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Puppet play explores Western Cape communities’ response to drug culture

Author: Myolisi Gophe

How can a township community truly grapple with the dilemma of drug abuse? The play Warona explores this question with masterfully made puppets from uKwanda Puppetry Collective.

(Published - 3 August 2018)

How can a township community truly grapple with the dilemma of drug abuse? The play Warona explores this question with masterfully made puppets from uKwanda Puppetry Collective.

The overarching opinion of the UWC community and other guests - who watched the final rehearsal of the play last month - is that it is intensely educational and insightful, yet still extremely entertaining.

The 50-minute production is a robust and energetic piece that uses the inter-relationships between people and a dog to explore questions of social justice.

Warona, directed by Thando Doni, is touring schools and township theatres up until August 23 and is an initiative of the University of the Western Cape’s Centre for Humanities Research (CHR). The centre is supported by the National Research Foundation, the National Institute for the Humanities and Social Sciences, the Andrew W. Mellon Foundation and Rand Merchant Bank.

According to Professor Premesh Lalu, Director of the CHR, the objective is to take forward a set of ideas about how we think about ‘the human’ and technology in the contemporary world.

Previously, uKwanda Puppetry Collective had worked with the Handspring Puppet Company to build the puppets for War Horse - a powerful drama of the National Theatre in Britain that has been seen by over nine million people all over the world.

Thereafter, uKwanda Puppetry Collective joined forces with the CHR to foster the next generation of puppet-makers in the tradition of Handspring.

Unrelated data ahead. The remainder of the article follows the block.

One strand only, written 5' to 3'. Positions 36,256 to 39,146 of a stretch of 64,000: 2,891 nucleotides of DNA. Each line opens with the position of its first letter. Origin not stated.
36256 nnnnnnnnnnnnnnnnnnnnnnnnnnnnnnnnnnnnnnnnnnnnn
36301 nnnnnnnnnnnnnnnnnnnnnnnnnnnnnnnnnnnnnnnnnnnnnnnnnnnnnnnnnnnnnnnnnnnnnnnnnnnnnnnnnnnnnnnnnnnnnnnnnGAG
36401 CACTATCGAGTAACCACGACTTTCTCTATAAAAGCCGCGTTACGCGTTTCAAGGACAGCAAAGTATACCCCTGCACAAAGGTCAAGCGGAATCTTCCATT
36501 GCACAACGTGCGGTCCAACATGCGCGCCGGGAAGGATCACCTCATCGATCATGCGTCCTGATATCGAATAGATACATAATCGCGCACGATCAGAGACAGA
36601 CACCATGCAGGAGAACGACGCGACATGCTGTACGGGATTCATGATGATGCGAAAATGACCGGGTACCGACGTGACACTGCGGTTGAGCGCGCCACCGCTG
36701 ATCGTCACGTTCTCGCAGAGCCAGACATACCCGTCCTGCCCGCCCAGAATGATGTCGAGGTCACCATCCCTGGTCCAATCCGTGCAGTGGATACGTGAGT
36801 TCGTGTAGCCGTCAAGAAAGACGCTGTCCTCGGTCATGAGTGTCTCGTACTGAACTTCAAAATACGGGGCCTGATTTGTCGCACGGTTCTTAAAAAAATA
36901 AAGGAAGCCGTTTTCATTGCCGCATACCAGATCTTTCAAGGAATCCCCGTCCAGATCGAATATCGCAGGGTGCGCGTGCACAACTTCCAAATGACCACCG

Warona, Professor Lalu said, is part of the Laboratory of Kinetic Objects, which is convened by Professor Jane Taylor who holds the AW Mellon Chair in Aesthetic Theory and Material Performance in the CHR.

“It is often now asserted that we are in the age of the ‘Post-Human’,” Professor Taylor said.

“Our enquiries seek to explore what this assertion might mean - and what its implications are for questions of social justice, historical narrative and artificial intelligence.”

Puppets, Projects and Post-Human

The CHR built two projects from the DST-NRF grant which has now been consolidated in the Greatmore Initiative which hosts a public lecture programme, an artist in residence programme, and the Laboratory of Kinetic Objects.

“To build a production like this we needed space and the appropriate facilities to build large-scale theatre objects - and we don’t really have that at UWC,” Professor Lalu explained.

“We decided to build two projects that would bring UWC closer to the debates about the city, but also bring UWC closer to a post-apartheid public sphere.”

Meanwhile, the uKwanda Puppetry Collective, together with CHR post-doctoral fellow and puppet-maker, Aja Marneweck, are working on the development of the new script for the Barrydale Reconciliation Day Festival, scheduled for December 2018.


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